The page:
Some reformed prisoners aren't even given a chance to fail on the outside. Charles Schmid was jumped and stabbed repeatedly by fellow inmates. After struggling in intensive care for a week, he died. Shelton blamed himself—perhaps his literary conversion left Charles (who'd changed his name to Paul) soft, inattentive, vulnerable. Another student, a Latino, refused an order from the Mexican mafia to leave the integrated class. He was also murdered. Another died due to neglect. The prison's medical officer neglected to treat his hepatitis C, and instead tied him to his bunk. The talented young poet died in agony, with plentiful men behind bars as helpless witnesses. "Each death is less shocking," Shelton writes. And after death? Prisoners were buried in a trash-filled, unmown yard with only their prison number over their heads.
Of course, victims of crime, or their surviving relatives, will reply that criminals have taken away their or their loved ones' identity. And they would most certainly be right. One cannot talk about the barbarity of our prisons without talking also of the barbarities many prisoners committed to get in. Shelton reflects on the fact that Charles Schmid had become like a son to him. Then he has a start as he remembers that other parents lost their children at Schmid's hands.
And Shelton assigns blame for violence in the prison more evenly than does Lamberton, seeing inmates' culpability as well as the guards'. One comes away from his book with a greater sense of the depravity of those in prison than Lamberton's account provides. Not that the two books don't agree on much. Both argue that cynical prison administrators stir racial animosity, even hoping for occasional riots, so they can appeal to state legislatures for more weaponry and funding. Both compare our prison system to slavery—a massive, profitable system that depends on the conveyor belt of bodies into its maw. Both see subversion as the way to survive and writing as the way to thrive. Shelton pontificates more loudly. Lamberton prefers to show the quotidian.
Shelton spares no quarter for those who defend what T.S. Eliot called "Death's other kingdom." Prison holds up a mirror to our society, and what it shows is ugly. We are a violent and fearful people, on our way "toward the point where half of our society will be spending most of its money to keep the other half in prison." Shelton marvels at the claim of one prisoner that life inside isn't so bad: "For the first time in my life I have a bed to sleep in and three meals a day and we all sit down to eat together." Prison has become a surrogate family for millions of people—a place with greater community than back home. (Would it be more punishment to release them, then?) Reflecting on Karen Lamberton's heroic effort to stay with Ken, Shelton writes, "Incarceration is probably the quickest and most effective way to destroy a family permanently. And mass incarceration, as it is practiced in this country, is the quickest and most effective way to destroy the social fabric of entire communities, especially poor and minority communities."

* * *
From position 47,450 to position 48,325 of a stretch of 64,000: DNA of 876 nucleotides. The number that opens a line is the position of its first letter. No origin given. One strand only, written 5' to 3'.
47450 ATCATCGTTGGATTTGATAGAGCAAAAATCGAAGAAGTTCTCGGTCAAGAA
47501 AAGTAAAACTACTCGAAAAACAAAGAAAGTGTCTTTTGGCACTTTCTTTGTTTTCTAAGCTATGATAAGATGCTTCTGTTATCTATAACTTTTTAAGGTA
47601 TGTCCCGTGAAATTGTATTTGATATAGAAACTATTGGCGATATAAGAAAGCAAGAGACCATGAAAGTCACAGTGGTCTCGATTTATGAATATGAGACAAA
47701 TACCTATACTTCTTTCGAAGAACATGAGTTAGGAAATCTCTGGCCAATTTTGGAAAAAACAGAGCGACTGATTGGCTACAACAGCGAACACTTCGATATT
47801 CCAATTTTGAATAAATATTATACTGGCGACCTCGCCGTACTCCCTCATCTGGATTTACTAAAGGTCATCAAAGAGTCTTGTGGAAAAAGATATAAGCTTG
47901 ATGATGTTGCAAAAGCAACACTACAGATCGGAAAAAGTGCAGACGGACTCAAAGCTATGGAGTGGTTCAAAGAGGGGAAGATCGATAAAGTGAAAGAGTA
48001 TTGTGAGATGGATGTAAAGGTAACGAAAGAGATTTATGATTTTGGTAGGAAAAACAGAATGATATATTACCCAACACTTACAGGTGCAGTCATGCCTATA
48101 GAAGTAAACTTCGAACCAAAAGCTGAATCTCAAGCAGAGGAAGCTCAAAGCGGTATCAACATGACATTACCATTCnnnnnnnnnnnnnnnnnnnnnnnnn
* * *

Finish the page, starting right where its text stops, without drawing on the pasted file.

What is Shelton's proposed solution? Dogged, committed volunteerism. Millions of volunteers could make prison more transparent, ease the transition from jail to free life, and leave, he thinks, "only a fraction of the present number of inmates incarcerated." The more people who know the inanity of our current system, the more will see the wisdom of counter-proposals—like electronic monitoring. Shelton's own work has born enormous fruit. We can only hope others will follow.
Christians, especially evangelicals, have taken up this call in the past. When William Wilberforce won his crusade against the slave trade he moved on to prison reform as the natural next step. Chuck Colson and other evangelicals have drawn public attention to the barbarity of our prisons and made clear, through their own political conservatism, that what they are proposing is no bleeding-heart liberalism. They ask us simply to open our eyes and look at what we're doing to our prisoners. It is, after all, our tax money paying for this monstrous system. By maintaining it, we are complicit in a grievous sin.
Another evangelical on the front line is Gerard Crispin, author of Beyond Bars and director of Day One Prison Ministries in the United Kingdom. (The United States may enjoy the dubious distinction of leading the world in the rate at which it incarcerates its citizens, but the problems of prisons are not uniquely American.) Crispin's theology can veer toward the simplistic, and now and then he slides into culture-war ranting. But his commitment to prisoners is beyond question, and we can learn from him.